The Summer of Love kicked off 50 years ago with the Monterey Pop Festival, which Variety hailed as a “landmark” following its June 16-18, 1967 bow. It’s hard to argue with that assessment seeing as performers included The Mamas & the Papas, Simon & Garfunkel, Jefferson Airplane, the Byrds and the Grateful Dead — all burgeoning acts of the hippie scene. It also introduced American audiences to Jimi Hendrix, the Who, Ravi Shankar and blues band Big Brother and the Holding Company, featuring Janis Joplin. Big Brother’s performance of “Ball and Chain” was especially notable, Variety wrote, with Joplin delivering a performance “like she’d invented sex.” No wonder. Joplin later said, “When I’m on stage I get real stoned, real sensual. A lot of times when I get off I want to make love. I did it; it’s natural.”
The festival was organized in only seven weeks by the Foundation, a group led by musician John Phillips and producer Lou Adler. Documentary pro D.A. Pennebaker filmed the five concerts that weekend at a cost of $129,000, intended as a 90-minute ABC special. But sponsors weren’t interested, so Pennebaker and co-cinematographer Richard Leacock released it theatrically. “Monterey Pop,” the film, became a big profit-maker, thanks to commercial plays, reissues, campus screenings and album sales. Among the last: a gold-certified Hendrix and Otis Redding live recording released in 1970.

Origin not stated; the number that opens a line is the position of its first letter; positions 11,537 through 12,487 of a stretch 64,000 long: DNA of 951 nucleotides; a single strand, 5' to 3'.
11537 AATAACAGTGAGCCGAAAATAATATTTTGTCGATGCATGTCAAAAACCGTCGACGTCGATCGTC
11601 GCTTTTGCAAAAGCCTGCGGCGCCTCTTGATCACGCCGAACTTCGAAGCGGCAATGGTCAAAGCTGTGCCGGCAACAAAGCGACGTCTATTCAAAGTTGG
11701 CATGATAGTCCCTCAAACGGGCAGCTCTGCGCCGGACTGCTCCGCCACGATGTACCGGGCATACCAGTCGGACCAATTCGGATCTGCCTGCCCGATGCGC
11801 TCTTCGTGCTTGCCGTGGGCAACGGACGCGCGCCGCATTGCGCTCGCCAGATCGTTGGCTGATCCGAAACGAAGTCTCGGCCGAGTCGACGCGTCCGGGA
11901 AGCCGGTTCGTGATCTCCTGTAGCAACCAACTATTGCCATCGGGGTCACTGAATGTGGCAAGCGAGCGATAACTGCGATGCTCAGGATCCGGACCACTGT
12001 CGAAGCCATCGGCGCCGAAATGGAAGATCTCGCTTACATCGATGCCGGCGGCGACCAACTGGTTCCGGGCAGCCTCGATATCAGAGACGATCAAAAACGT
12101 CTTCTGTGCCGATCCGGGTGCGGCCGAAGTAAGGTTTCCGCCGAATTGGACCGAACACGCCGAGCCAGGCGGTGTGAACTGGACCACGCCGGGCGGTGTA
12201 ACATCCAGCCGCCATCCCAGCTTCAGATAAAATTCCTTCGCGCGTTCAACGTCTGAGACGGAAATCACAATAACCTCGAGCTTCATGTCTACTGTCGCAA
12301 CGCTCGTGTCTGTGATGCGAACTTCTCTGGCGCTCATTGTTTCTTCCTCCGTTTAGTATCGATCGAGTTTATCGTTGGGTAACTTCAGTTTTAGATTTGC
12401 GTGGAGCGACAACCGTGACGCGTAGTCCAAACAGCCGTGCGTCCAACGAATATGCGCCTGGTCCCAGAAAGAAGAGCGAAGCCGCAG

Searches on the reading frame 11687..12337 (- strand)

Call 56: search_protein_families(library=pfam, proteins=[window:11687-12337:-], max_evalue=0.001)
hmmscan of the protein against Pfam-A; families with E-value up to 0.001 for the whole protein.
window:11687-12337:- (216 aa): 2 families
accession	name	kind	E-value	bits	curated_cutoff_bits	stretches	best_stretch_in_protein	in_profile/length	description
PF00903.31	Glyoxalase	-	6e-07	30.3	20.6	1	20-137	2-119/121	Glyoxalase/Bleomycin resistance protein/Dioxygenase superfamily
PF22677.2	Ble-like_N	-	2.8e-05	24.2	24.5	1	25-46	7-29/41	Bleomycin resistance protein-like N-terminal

Meanwhile, not far away, the Kingston Trio gave their final concert performance at San Francisco’s Hungry i nightclub, where they’d made their sensational debut a decade earlier. And their closing was another sign of the changing tastes in music.
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The Kingston Trio — Nick Reynolds, Bob Shane and John Stewart — were a phenomenon starting in 1958, with 19 hit albums, including five No. 1 LPs. Their hit singles included “Tom Dooley” and the Pete Seeger-written “Where Have All the Flowers Gone?” and they were a big influence on pop music by focusing on the acoustic guitar; thanks to them, millions of middle-class kids bought guitars, singing and strumming their hearts out.
The Kingston Trio began a two-week gig at the Hungry i climaxed with their final live performance, on June 17, 1967. Group members spoke with Variety, observing that the Hungry i audiences had been in in their mid-30s or older. The younger audiences had different tastes, which were embodied by the lineup at the Monterey Pop Festival. The Trio’s Reynolds told Variety, “We grew up. And it got to the place where it just wasn’t groovy doing the old stuff anymore.”